By Father Curtiss Dwyer
Our Memorial Day was originally known as “Decoration Day,” an opportunity to decorate many graves of the over 600,000 men who died in the Civil War. It was, by far, our nation’s costliest war in terms of human life, about two percent of the entire population. Today, that would translate into 6.5 million people. Memorial Day honors all who have died in military service to our country since its inception. But why should we, as a nation and as Catholics, remember something so … grim?
It was September 2006. The rooftop was sweltering. Three U.S. Navy SEALs were in an “overwatch” position on a Ramadi home with two Iraqi soldiers. It had been an eventful morning, but it was quiet at the moment. From below, without warning, someone lobbed a grenade. It bounced off Petty Officer 2nd Class Michael A. Monsoor’s chest, and then clattered on the deck. Penned together, all five were easy prey for the grenade’s deadly spray of shrapnel. At point-blank range, it couldn’t miss.
Monsoor yelled, “Grenade!” and made a snap decision that would mark him for all time. He flung himself onto the device, smothering it with his torso, just in time to absorb the blast. The result was predictable: he lived only 25 minutes before dying of his injuries. His companions escaped with only scratches and minor wounds.
Because of the configuration of the rooftop, only one of the five men had a pathway of escape, had he chosen to use it: Yes, Michael Monsoor. For his stunningly self-sacrificial action, he received the Medal of Honor, our nation’s highest military honor, posthumously. As is written in his official Navy Summary of Action, “Monsoor’s actions that day could not have been more selfless or clearly intentional.”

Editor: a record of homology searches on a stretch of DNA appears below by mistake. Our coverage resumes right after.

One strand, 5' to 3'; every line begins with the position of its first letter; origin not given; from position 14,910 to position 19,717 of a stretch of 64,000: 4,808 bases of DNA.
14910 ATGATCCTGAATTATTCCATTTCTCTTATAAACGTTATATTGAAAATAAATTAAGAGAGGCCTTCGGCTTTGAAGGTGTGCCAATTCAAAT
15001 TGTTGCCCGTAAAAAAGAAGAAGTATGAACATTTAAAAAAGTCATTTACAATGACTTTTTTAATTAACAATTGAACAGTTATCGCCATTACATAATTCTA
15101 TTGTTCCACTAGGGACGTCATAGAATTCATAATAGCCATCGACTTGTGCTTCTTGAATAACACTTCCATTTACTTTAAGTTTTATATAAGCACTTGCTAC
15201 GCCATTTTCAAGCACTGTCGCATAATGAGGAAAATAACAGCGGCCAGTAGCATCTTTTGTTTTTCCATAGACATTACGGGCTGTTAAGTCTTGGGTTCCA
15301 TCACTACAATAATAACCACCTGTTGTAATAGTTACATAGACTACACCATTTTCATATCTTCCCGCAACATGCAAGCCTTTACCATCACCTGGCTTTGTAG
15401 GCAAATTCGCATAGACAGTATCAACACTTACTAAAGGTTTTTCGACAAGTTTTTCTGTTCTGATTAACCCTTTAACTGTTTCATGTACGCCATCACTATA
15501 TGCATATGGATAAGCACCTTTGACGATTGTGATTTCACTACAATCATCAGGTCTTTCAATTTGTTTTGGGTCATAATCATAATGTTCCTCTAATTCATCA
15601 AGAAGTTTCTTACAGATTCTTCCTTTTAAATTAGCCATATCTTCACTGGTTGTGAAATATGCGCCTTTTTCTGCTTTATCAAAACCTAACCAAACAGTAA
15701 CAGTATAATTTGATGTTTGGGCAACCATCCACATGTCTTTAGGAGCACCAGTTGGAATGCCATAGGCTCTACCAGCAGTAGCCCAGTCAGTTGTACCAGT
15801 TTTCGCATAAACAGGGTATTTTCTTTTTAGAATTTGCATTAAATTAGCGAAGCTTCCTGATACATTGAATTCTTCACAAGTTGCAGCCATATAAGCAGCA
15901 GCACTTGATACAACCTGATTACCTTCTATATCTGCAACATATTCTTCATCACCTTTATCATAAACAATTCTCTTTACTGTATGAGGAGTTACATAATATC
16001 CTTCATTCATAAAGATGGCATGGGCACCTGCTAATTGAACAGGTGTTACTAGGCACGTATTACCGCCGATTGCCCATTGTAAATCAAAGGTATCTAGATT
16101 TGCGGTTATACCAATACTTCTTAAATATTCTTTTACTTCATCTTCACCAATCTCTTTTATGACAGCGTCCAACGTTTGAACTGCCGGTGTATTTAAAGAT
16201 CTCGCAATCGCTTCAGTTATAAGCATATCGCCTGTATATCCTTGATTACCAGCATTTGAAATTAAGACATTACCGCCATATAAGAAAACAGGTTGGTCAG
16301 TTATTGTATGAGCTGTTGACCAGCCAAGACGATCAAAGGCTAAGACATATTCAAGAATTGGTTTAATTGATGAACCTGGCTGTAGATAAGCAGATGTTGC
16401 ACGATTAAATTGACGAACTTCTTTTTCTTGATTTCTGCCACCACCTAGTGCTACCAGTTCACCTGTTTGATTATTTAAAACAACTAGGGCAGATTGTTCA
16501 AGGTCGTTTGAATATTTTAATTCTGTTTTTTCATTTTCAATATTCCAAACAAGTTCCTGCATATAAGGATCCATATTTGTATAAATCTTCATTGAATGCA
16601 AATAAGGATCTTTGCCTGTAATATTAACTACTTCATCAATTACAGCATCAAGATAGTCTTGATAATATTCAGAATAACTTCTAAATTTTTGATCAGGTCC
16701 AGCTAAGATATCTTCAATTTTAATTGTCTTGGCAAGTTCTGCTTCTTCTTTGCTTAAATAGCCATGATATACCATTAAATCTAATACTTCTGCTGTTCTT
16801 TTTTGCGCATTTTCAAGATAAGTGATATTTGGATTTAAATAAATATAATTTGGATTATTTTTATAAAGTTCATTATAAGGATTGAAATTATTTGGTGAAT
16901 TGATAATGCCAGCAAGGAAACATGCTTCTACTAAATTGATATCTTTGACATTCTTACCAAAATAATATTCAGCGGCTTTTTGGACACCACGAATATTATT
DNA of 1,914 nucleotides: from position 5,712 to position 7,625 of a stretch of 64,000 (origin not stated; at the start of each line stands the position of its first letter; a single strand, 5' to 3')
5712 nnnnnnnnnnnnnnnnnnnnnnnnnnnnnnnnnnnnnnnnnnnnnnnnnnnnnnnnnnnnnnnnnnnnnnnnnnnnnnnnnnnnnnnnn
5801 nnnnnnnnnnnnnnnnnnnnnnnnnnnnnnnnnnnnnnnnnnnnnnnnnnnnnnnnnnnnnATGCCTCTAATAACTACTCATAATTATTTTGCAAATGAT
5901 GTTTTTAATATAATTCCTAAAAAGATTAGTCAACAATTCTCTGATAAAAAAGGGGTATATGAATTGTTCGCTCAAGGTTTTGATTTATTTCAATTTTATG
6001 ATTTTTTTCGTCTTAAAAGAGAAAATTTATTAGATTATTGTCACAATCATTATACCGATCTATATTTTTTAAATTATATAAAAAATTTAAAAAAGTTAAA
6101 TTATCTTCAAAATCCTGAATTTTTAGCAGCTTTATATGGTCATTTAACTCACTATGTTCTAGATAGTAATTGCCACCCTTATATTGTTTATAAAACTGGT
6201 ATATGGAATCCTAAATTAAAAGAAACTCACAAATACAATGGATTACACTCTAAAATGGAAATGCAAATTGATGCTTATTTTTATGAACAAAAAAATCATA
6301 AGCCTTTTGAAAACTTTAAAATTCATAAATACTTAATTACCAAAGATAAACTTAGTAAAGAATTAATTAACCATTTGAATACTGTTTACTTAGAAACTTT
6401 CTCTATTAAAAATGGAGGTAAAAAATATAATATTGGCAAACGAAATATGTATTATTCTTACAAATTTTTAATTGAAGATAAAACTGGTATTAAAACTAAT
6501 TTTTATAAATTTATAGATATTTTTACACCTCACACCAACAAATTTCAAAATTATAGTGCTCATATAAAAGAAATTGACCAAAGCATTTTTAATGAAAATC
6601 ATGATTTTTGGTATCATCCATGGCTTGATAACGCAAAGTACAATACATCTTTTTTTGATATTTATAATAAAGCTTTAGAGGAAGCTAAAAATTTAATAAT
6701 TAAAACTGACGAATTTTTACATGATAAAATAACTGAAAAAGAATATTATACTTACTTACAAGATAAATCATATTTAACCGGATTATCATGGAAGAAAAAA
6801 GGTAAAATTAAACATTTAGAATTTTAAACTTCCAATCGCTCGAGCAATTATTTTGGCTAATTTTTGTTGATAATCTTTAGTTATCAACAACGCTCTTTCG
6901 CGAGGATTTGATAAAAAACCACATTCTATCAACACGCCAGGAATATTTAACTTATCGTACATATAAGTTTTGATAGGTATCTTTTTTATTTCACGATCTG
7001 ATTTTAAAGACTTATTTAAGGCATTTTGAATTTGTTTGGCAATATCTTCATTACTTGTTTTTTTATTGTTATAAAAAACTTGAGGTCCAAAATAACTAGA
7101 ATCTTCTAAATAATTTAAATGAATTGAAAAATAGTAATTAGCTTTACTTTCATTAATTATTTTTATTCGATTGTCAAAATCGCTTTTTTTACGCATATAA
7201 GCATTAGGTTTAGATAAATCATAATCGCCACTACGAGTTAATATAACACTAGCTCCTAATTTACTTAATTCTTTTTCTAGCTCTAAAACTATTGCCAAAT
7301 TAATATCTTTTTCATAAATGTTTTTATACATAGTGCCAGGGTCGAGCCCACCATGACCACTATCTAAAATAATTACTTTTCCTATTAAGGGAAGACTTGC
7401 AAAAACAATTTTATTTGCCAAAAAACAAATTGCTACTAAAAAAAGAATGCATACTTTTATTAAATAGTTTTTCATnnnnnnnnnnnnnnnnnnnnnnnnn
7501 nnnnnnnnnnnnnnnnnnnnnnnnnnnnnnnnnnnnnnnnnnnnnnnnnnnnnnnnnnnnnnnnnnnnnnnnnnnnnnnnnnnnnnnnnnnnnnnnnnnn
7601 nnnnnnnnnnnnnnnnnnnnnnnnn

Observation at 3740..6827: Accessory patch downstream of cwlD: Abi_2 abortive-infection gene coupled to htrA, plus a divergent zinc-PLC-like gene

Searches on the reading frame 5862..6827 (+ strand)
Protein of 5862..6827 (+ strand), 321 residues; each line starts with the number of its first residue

I tell recently commissioned Catholic Marine officers the story of this heroic Navy SEAL. And I ask them who, further back in history, perfectly embodied a sacrifice that “could not have been more selfless or clearly intentional.” The answer of course: Jesus Christ. What Our Lord did to save us could not have been more selfless or clearly intentional.
We know from his official biography that Monsoor “devotionally” attended Mass prior to his missions. He was a man who intentionally sought to integrate his faith with his daily life of military service. How many times did he hear the words following the consecration, “Do this in memory of me”?
It is inconceivable that those who survived the rooftop blast would forget Monsoor’s sacrifice. Their very lives are a testament to what he did to save them. Likewise, the Church’s entire devotional life is about remembering – calling to mind some aspect of the paschal mystery, meditating upon it, being present to it, making it present to us.
Memorial Day is an opportunity, as a nation, to remember and appreciate those who have died so that we might live freely.
Father Dwyer, a priest of the Archdiocese of Denver, Colo., is a U.S. Navy chaplain assigned to the Marines in Quantico, Va.